Alzheimer’s is a debilitating disease that robs a person of the ability to function and live independently. When someone first gets Alzheimer’s disease, the person will still most likely be able to do for themselves, but will have occasional lapses in the ability to remember simple functions or daily tasks and may need monitoring. However over time the Alzheimer’s will progress and the ability to function independently will dwindle, causing more dependence on the caregiver.
Here are some helpful tips for caregivers of people suffering with Alzheimer’s disease.
To help reduce frustrations by the Alzheimer’s sufferer, schedule things such as doctor visits during an appropriate time frame with their schedules so that it doesn’t interrupt their routine. People suffering from Alzheimer’s disease like having a schedule, “a normal routine” that way things are less confusing for them. They usually do best if only on certain days they do errands, such as doctor visits.
Allow the person suffering from Alzheimer’s to help as much as possible. Involve the person with as many tasks as possible, perhaps they can help do some of the cleaning. This allows them to feel less frustrated. Most Alzheimer’s people hate feeling like a burden.
Limit the choices they have to make, such as selection of food or clothing to wear. It makes their decisions much easier and therefore less frustrating for them.
Expect things will take twice as long to do so you don’t get frustrated at them. There is no need to hurry them. Provide them simple instructions, talk to them about every step your taking. Try to explain things in simpler terms.
Being flexible about things is important too. Alzheimer’s sufferers have a hard time from day to day remembering things. What may have been okay one day, may suddenly not be the way they want it the next day.
Adapt as you need to, for them.
Relax your way of doing things, don’t get frustrated with them. Try switching things around so they don’t get tunnel vision on certain things and they stay open to change, at your direction. But always try to stay calm. Alzheimer’s disease impairs their ability to solve problems and sometimes they may get into situations that they are unaware of causes injury.
Install handrails, keep clutter off the floor and wipe up any spills promptly. Install locks on cabinets, doors, etc. Remove plug in appliances from the bathroom, keep tabs on the water temperature. Make sure you have an ample first aid kit around, make sure you have working smoke alarms and fire extinguishers.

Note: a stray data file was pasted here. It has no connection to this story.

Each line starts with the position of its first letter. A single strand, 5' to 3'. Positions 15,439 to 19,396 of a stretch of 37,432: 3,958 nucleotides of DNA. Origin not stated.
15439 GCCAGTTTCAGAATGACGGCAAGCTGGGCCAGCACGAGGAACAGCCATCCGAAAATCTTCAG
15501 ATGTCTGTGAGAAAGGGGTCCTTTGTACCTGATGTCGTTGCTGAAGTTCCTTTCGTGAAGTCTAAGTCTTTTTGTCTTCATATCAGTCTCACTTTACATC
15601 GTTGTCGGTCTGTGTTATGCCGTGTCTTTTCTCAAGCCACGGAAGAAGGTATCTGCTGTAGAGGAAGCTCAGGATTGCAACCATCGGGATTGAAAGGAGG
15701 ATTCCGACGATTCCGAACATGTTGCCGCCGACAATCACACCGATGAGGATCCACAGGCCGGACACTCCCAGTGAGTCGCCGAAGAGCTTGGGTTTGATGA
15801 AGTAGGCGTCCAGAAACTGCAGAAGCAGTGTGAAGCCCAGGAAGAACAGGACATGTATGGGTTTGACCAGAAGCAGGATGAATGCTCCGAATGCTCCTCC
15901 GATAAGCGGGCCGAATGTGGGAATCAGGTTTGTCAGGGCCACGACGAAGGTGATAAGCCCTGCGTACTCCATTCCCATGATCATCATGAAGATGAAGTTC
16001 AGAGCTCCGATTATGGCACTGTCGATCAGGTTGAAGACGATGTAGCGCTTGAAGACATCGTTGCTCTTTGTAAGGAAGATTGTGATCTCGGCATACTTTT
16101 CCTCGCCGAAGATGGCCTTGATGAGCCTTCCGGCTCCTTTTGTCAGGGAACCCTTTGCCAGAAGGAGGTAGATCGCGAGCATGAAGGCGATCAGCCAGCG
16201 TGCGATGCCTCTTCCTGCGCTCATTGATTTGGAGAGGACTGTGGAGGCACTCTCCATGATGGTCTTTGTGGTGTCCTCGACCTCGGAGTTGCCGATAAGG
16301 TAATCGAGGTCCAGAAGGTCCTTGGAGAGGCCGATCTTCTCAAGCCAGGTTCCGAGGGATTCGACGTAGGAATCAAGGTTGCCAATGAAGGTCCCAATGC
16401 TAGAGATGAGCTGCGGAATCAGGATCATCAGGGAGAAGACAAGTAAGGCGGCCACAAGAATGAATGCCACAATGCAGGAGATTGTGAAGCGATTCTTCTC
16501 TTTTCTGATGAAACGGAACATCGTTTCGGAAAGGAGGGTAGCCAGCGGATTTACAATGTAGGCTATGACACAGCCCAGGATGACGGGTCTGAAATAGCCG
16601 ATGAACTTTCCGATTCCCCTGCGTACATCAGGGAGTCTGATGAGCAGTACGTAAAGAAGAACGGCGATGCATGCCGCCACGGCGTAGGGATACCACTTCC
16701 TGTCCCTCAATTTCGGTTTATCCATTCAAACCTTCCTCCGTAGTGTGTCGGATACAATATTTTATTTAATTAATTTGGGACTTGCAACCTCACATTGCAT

Use a calm voice when talking to them, use short simple sentences but don’t talk to them like they’re a baby.
Minimize distractions such as noise from the TV and stereo. Don’t slam things like doors or cabinets, sudden noises frighten people with Alzheimer’s.
Help them talk to you, if they are having trouble telling you something, give them aid in getting their thoughts out but don’t cut them off. Try to handle things in a positive way and not demeaning.
Plan a routine around bathing. Be extremely respectful of them and very gentle. Allow plenty of time and stay calm. Help them with bathing, but allow them to help themselves if at all possible and talking about other things to keep their minds off the finer washing aspects, sometimes helps. That way they don’t get frustrated as much and they don’t mind if they are a little rushed so they can get on to other things on the daily list. Make it as comfortable as you can and make it as much of a relaxing experience as you possibly can.
Encourage them to help with dressing if they can, make it again a daily routine in which you can discuss other things to hurry the process along. Don’t pressure or rush them needlessly, remain calm. Arrange the clothes in order of the way they go on. Choose clothing that is simple for them to get on and for you to help with, such as elastic waistbands.
Keep schedules light with activities, such as walks, visits to doctor, going to store occasionally maybe.
Allow for plenty of eating time sometimes Alzheimer’s sufferers don’t have too much of an appetite, since they forget that they need to eat and tend to stop occasionally. Encourage them to finish their food and pick things they will eat easily. Don’t over fill their plates.
As Alzheimer’s progresses many people who suffer with the disease start to have incontinence. This can be upsetting for the caregivers and the sufferer. Be sure to discuss this with the physician once it starts. Make a routine for taking the person to the bathroom, such as every 3 or 4 hours. Don’t wait for them to ask, just take them and let them know this is the time when we need to go to the bathroom. Watch for signs of restlessness or urgency and adjust your routine accordingly.
Be understanding when mishaps or accidents occur. Stay as calm as you can be and as reassuring as possible.
To help prevent nighttime accidents, limit fluids after dinner. If your going to be out doing errands make sure you allow for bathroom breaks appropriately. Buy incontinence pads and garments for the person suffering from Alzheimer’s. They make some really good throw away pads now and they help quite a bit with accidents.
The tips are basically endless on how to handle a person suffering with Alzheimer’s disease. The easiest way to find some helpful hints and information is to go online and do some research. There are a number of online websites that help with caregiving and support information for those who have loved ones suffering with the disease.
References for this article include, WebMD, Mayoclinic.com, Alzheimers.about.com and Helpguide.org